How eating fibre-rich grains contributes to your gut health

Updated: Jun 17, 2020

Fibre food swap - wholegrain bagel

There is a lot of buzz around gut health and its effect on your broader physical and mental wellbeing, with new gut-friendly products popping up on the market.

But did you know that one of the best ways to boost your gut microbiome is by upping your intake of fibre-rich grains – a core staple of many store cupboards and diets.

We’ve looked through some existing research and expert advice* to inform ourselves on the topic and derive some practical advice for our diets. We hope this will be as informative for you as it has been for us!

How do fibre-rich grains contribute to a healthy gut?

Fibre is a prebiotic – it feeds the good bacteria in your gut. When bacteria digests fibre, they produce short-chain fatty acids that nourish the gut barrier, improve immune function and can prevent inflammation, which reduces the risk of cancer. A diet low in fibre can lead to the good bacteria dying off, reducing the diversity of the microbiome.

There has been a growing body of research linking diets high in dietary fibre with reduced risks in Type II diabetes, cardiovascular disease and certain cancers.

What is the difference in the levels of fibre in wholegrain and refined flour?

While flours vary broadly in their fibre content, wholegrain will generally have much higher fibre levels than its refined flour equivalent.

For example, according to USDA FoodData Central, per 100g, wholegrain wheat has 13.1g of fibre, while all-purpose refined wheat can have as little as 3g. This is in line with the fibre content we observe in some popular flour brands in the UK – e.g. essential Waitrose Plain White Flour has 2.9g while its strong Wholemeal Bread Flour has 9.5g per 100g.

Practical tip: most ingredient labels of baked products won’t tell you whether wholegrain or refined flour has been used, however, you can use the fibre content as a guide. The darkness of the loaf (if it’s not burnt!) might also be an indication if it's wholegrain. However, if you’re at a bakery and you want to be sure, it is best to ask!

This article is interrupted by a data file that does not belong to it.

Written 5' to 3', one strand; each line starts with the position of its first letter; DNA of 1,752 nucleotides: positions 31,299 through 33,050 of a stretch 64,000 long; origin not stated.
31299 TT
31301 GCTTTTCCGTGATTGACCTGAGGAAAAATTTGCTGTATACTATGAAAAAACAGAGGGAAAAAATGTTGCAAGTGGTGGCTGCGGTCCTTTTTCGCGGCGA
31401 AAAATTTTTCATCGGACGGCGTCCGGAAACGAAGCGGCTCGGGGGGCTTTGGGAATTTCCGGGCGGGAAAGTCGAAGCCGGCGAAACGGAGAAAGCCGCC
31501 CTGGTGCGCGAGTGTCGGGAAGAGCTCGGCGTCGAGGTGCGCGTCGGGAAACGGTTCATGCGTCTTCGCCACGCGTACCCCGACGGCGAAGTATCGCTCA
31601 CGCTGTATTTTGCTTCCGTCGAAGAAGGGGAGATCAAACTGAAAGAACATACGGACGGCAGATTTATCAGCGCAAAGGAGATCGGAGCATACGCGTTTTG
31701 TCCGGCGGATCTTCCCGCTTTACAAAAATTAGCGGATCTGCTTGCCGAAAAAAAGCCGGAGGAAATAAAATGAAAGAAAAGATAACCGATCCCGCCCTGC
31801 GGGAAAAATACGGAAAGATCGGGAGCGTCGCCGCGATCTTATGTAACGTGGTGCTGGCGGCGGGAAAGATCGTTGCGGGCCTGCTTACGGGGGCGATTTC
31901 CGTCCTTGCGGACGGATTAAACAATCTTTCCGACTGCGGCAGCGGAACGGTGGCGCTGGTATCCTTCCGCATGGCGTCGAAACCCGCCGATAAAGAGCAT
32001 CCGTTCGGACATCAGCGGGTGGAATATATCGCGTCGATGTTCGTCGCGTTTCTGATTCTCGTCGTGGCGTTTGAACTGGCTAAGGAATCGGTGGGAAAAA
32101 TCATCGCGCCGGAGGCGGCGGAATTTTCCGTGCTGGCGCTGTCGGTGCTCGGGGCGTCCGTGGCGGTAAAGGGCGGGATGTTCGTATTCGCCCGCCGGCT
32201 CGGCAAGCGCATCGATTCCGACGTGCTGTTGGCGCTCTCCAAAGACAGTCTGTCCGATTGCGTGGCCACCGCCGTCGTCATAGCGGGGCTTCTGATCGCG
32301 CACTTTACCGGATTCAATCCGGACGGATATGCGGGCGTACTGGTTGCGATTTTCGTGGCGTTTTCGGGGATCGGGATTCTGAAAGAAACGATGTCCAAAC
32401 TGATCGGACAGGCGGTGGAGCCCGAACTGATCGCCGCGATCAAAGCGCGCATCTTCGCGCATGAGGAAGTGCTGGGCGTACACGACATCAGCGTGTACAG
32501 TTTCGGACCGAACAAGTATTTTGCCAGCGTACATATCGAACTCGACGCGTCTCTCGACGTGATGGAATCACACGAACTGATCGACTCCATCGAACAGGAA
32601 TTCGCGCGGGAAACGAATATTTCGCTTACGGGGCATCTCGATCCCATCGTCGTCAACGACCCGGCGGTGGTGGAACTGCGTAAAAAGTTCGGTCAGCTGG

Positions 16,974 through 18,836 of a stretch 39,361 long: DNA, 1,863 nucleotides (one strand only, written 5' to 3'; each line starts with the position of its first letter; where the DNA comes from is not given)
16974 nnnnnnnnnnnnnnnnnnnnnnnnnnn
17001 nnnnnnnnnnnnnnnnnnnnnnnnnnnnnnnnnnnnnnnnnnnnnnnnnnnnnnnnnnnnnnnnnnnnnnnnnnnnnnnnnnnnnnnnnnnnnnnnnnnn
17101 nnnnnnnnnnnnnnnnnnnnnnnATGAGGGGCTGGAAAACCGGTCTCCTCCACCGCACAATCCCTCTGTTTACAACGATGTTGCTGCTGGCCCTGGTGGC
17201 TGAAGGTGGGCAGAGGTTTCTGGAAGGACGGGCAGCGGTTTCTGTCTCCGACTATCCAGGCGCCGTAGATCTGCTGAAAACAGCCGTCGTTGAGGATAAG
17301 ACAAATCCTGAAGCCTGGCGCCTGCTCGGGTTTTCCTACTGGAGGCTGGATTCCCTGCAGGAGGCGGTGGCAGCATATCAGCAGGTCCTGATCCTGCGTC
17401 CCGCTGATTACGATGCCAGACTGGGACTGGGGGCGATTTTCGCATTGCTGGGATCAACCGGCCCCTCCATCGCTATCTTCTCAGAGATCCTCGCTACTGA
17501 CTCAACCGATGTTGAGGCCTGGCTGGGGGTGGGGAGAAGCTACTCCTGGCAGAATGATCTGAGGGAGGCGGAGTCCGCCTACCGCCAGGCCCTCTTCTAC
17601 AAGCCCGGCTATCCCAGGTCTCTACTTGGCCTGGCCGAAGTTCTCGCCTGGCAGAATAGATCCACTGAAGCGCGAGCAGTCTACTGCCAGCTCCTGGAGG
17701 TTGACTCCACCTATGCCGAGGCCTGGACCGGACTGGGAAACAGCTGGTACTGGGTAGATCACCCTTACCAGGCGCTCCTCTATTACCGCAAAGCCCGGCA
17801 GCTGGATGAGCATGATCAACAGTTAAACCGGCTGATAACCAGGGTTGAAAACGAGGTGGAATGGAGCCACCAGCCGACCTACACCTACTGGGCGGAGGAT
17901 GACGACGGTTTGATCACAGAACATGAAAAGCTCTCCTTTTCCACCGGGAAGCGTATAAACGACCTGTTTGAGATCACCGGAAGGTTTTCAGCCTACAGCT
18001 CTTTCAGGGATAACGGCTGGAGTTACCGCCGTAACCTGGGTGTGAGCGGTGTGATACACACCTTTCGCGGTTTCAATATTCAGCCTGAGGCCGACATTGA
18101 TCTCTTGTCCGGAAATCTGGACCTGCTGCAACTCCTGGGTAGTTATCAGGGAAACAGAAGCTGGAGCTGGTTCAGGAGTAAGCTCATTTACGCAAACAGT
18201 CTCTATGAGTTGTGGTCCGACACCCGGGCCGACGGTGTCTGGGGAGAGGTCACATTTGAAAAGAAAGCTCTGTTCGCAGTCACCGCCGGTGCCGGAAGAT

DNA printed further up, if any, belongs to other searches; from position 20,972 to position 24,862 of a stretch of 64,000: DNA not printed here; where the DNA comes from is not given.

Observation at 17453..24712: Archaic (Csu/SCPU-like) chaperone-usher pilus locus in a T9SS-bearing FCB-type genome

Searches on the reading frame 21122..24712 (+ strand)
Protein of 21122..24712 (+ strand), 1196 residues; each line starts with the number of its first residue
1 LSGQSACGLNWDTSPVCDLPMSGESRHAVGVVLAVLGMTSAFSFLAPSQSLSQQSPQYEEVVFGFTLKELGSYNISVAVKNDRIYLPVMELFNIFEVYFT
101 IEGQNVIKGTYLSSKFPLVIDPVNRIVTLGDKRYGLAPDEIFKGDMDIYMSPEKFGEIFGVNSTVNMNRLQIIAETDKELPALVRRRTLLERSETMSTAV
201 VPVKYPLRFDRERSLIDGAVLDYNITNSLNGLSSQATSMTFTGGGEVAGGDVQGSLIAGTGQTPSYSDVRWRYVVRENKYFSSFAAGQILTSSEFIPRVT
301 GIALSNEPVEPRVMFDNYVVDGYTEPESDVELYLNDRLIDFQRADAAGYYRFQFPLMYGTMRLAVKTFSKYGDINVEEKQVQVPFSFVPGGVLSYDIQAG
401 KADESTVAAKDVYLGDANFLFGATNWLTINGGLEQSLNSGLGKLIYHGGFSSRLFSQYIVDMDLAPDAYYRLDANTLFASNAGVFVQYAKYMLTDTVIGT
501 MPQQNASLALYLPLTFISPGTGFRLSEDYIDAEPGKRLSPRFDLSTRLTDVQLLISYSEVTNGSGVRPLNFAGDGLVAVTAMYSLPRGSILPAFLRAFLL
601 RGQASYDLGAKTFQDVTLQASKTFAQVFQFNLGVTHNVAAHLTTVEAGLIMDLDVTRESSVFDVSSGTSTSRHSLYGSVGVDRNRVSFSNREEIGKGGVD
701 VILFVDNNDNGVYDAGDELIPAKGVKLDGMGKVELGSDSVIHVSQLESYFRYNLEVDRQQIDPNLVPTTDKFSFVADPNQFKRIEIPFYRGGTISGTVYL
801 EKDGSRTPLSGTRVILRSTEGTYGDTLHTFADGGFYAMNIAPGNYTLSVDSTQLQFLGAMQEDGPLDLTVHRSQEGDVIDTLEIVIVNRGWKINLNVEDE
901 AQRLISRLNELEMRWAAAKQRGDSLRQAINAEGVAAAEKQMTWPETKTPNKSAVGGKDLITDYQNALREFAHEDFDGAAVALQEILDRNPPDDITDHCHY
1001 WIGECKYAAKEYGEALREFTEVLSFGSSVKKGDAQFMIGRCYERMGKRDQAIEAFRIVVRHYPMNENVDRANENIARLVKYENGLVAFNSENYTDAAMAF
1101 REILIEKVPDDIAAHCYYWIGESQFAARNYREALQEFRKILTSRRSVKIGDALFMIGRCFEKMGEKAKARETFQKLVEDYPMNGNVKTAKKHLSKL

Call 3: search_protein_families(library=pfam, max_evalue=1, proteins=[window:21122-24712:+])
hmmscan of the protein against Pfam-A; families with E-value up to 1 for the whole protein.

Wholegrain rye bread

What is the difference in the levels of fibre in rye and wheat flour?

Comparing like for like, rye tends to be higher in fibre than wheat.

For example, Doves Farm Organic White Rye Flour has 7.6g fibre per 100g, while its Plain White (Wheat) Flour has 4.5g. Doves Organic Stoneground Wholemeal Rye Flour also has a higher fibre content at 13.4g compared to its Organic Strong Wholemeal Bread Flour at 11.2g.

Practical tip: choosing rye over wheat when the alternative is available could be a simple way to boost your dietary fibre intake. Also many bakeries that bake with rye flour tend to use the wholegrain variety as it has a deeper flavour and darker colour that is distinctive to rye bakes.

What is the difference between soluble fibre & insoluble fibre?

Soluble and insoluble fibre are two types of dietary fibre, which serve different functions.

Soluble fibre attracts water and slows down direction, in turn lowering blood glucose spikes after eating. Insoluble fibre is the ‘bulking fibre’ that promotes healthy bowel movements.

Whole grains are high in both types of fibre, however, different types of foods will have varying levels of each (e.g. skins of vegetables are higher in insoluble fibre).

What is the recommended daily fibre intake?

According to the British Nutrition Foundation, we are consuming way less dietary fibre than we should – adults are recommended to have 30g per day, while on average we consume around 18g. Intake is also below recommended levels for children (see below).

Recommended Daily Intake according to BNF

2-5 year olds: 15g

5-11 year olds: 20g

11-16 year olds: 25g

17 and over: 30g